Karonde Ki Chutney refers to a sweet-and-sour relish made from the Carissa Carandas fruit. While the fruit is more popular by its Hindi name (‘karanda’), it is also referred to as Carandas Plum and Bengal Currant. The Tamil name for the fruit is ‘Kalakkai‘, and that it is not the same as fresh cranberries, contrary to what many online articles state.
I have always craved to try out Karonde Ka Achaar, Carandas Plum pickle that I have heard people from up north raving about. Sadly, the fruit is not very commonly available here in Bangalore. Some time ago, I was overjoyed to find it – for the first time ever – in Gandhi Bazaar. Of course, I had to get some home! I pickled most of them, and made Karonde Ki Chutney with the rest. Both taste fabulous, but my heart lies with the chutney! In today’s post, I am going to share with you all the way I made the chutney.
A closer look at Carissa Carandas aka Karonde
The Carissa Carandas fruit is rich in Vitamins A and C, iron, phosphorus and calcium. It is known to help in the treatment of anaemia, digestive disorders, fever, cough and skin diseases. (Information Courtesy: Wikipedia).
The fruits have a sour taste and possesses naturally occurring pectin, which makes them just the perfect candidate for pickles, jams, jellies and chutneys. I also recently read about large amounts of karonda being injected with red colour and sugar syrup in West Bengal, then distributed across India, to be used as ‘cherries’ in desserts. So, in all likelihood, growing up in India, most of us have, knowingly or unknowingly, eaten the karanda – in the guise of ‘maraschino cherries’ aka ‘bakery cherries’ or ‘glace cherries‘. 😁 There are several articles and videos online about this – do check them out!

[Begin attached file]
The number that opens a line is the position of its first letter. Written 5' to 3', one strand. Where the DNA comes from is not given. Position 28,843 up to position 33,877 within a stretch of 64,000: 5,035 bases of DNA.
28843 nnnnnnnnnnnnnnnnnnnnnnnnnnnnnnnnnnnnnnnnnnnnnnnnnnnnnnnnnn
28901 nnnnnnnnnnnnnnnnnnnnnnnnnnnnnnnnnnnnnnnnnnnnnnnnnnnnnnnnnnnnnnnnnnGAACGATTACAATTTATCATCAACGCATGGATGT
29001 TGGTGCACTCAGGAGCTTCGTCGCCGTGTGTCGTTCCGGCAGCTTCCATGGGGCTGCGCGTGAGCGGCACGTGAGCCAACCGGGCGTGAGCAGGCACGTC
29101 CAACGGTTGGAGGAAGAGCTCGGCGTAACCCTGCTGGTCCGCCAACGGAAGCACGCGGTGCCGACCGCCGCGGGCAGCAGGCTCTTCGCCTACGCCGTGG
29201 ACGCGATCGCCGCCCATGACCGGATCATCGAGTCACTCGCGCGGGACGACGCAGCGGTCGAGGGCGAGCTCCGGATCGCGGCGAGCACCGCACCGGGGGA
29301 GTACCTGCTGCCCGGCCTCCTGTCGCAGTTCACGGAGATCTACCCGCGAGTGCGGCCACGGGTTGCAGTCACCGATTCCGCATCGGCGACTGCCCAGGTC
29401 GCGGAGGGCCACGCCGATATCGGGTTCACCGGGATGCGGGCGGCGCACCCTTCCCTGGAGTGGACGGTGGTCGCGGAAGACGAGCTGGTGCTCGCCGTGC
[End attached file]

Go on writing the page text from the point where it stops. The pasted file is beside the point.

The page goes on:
The prickly plant on which the Carandas Plums grow was an important part of the Great Indian Salt Hedge in the pre-Independence era. The Britishers constructed a 2500-mile long hedge in the middle of India, to prevent the smuggling of salt. The hedge was made of thorny plants like Carissa Carandas, prickly pear and bamboo. There are precious few written records of the Britishers discovering the immense potential of these berries, including a recipe by a certain Mrs. J Bartley for ‘Kurwunder Jelly’ in the book ‘Indian Cookery General For Young Housekeepers’.
About this Karonde Ki Chutney
Like I was saying earlier, Karonde Ki Chutney is a an absolutely delicious relish. Carandas Plums are de-seeded and cooked till soft, with sugar added in to balance the sourness of the fruit. The use of other spices like red chilli powder, roasted cumin powder and garam masala makes the chutney very, very flavourful. I am especially fond of the black salt (‘kala namak‘ in Hindi) that goes into this chutney – it quite literally elevates the dish to a whole new level.
This Karonde Ki Chutney recipe is based upon my conversation with my cook, who offered me glimpses into how the sour fruit was used in North Indian households he works in. It was thanks to him that I was able to nail the recipe, and such a keeper it is! It wouldn’t be wrong to call this chutney Kalakai Sweet Pachadi, considering it is similar to the way Manga Pachadi is made, only with a North Indian touch to it. It is a simple recipe, but one that needs careful watching over to achieve perfect results.
Karonde Ki Chutney or Kalakai Sweet Pachadi makes for a beautiful accompaniment to rotis and parathas. The relish can also be served as part of a complete thali meal.
Karonde Ki Chutney recipe
Here is how to go about it. This is a completely vegetarian, vegan (plant-based) and gluten-free recipe.